In the real world realm of Digital Preservation we can strive but will struggle to approximate such perfection without the assistance of the right software and engineering principles, as an intervening Poppins, in order to underwrite the magic. To perform digital preservation actions at scale competently and efficiently and in a repeatable way with trusted results, practically perfect, we need systems as well as systematic approaches. As laudable as our efforts are to do so using manual techniques underpinned by strict rules based standards, they do not and will not meet the challenge that the digital realm presents us.

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You put WHAT in the repository??? State Library of Queensland’s project to audit the repository for obsolete physical carriers

Serena Coates

Serena Coates

Last updated on 6 November 2019

Serena Coates is Digital Preservation Coordinator at State Library of Queensland in Australia


At State Library of Queensland (like at many other institutions around the world) when we started acquiring digital content on floppy discs, CDs, and DVDs, we didn’t know what to do with them.  So, what was the wisdom of the day?  “Put it in a box, and store it in the repository until there is a time when we work out what to do with it.”  For State Library, that time is now!

With an increasing maturity of skills and knowledge in the area of digital preservation, and the imminent implementation of a digital preservation system (Rosetta), in 2016 we felt we were ready to tackle the issue of obsolete carriers that had been squirrelled away in our repositories for anywhere up to 30 years.  And so, we embarked on an audit of physical carriers in our repositories.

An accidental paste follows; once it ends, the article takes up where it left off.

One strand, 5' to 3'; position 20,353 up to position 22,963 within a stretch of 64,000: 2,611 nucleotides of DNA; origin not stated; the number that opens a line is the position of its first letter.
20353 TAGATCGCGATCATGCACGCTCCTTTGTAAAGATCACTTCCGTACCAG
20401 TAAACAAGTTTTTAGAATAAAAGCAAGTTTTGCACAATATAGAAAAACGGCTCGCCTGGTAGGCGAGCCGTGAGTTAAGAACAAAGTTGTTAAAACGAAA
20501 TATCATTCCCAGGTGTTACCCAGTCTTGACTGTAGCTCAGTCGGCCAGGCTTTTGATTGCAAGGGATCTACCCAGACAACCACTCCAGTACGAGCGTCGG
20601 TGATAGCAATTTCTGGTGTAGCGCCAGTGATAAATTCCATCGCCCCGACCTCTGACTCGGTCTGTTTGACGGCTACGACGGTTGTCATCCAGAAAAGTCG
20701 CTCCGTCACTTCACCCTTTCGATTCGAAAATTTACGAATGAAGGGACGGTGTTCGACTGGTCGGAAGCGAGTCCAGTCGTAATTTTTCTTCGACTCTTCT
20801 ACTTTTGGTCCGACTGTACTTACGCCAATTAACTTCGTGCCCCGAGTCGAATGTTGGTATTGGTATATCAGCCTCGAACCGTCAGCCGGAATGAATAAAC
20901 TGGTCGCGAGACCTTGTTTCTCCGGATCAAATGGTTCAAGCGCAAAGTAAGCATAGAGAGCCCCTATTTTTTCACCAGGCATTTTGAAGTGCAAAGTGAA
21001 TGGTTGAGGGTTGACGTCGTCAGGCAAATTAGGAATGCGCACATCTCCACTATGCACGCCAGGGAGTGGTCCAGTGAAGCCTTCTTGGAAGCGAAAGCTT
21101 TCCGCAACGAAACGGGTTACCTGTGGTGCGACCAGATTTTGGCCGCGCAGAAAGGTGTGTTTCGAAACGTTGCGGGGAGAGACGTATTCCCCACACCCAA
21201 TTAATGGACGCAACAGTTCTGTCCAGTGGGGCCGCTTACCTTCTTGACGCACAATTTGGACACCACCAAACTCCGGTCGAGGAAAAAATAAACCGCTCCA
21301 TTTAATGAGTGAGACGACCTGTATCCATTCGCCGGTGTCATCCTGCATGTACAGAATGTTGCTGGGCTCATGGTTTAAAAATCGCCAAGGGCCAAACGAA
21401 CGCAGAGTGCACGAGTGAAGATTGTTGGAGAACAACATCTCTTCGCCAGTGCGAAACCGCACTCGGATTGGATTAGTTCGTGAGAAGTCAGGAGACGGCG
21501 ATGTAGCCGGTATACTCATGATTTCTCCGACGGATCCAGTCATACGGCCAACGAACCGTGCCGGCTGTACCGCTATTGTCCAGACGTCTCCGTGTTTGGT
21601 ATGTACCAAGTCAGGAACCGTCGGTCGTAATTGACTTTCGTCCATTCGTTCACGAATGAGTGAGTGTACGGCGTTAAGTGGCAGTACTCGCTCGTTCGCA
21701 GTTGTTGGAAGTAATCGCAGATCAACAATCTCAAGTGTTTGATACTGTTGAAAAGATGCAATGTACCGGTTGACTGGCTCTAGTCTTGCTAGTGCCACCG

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A Couple of Views from New Zealand

Andrea Goethals

Andrea Goethals

Last updated on 25 October 2019

Andrea Goethals is Digital Preservation Manager | Kaiwhakahaere Matapopore Matihiko, at the National Library of New Zealand | Te Puna Mātauranga o Aotearoa


At the National Library of New Zealand, quite a few of us play a role in preserving the nation’s digital heritage. If you were to ask each of us what digital materials are most at risk in New Zealand you would hear a variety of different opinions, depending on where we sit in the Library. Among other things you would hear about at-risk audio-visual collections on obsolete physical media, born-digital archival and special collections material across New Zealand, and social media. It’s true that these are very real challenges, but we are chipping away at many of them through a variety of initiatives at the Library and in collaboration with others. 

So what challenges are we finding especially hard to address? In this post, Steve Knight and I describe some of the key challenges we face. 

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Is it World Digital Preservation Day Yet?

William Kilbride

William Kilbride

Last updated on 6 November 2019

Is it World Digital Preservation Day yet?  Yes it is!  Here are some ways you can tell:

  • Has the sun come up over the National Library of New Zealand on the first Thursday in November? 

  • Is this the first post of a digital preservation themed blog-a-thon on the DPC website?

  • Will there be a new edition of the BitList of Digitally Endangered Species before the end of the day? 

  • Are there an abundance of stickers in more than a dozen languages, and versions of the swooshie logo available to download in even more?

  • Will there be lectures and seminars and workshops and webinars about digital preservation in dozens of countries and perhaps hundreds of venues? 

  • Will there be digital preservation themed cake to share, and biscuits and baking?

  • Will there be singing and videos to match? 

  • Will the fun continue till midnight somewhere out over the Pacific Ocean in about 36 hours from now?

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iPres 2019: Making Emulation Accessible

Elisabeth Thurlow

Elisabeth Thurlow

Last updated on 27 November 2019

Elisabeth Thurlow is Digital Archives and Collections Implementation Manager at the University of the Arts London. She attended iPres2019 with support from the DPC's Career Development Fund which is generously funded by DPC supporters.


Emulation has a long history. So why has it taken so long to get emulation off the ground as a strategy for digital preservation? For many of us working in the field of digital preservation, emulation has often appeared a highly technical and ambitious task.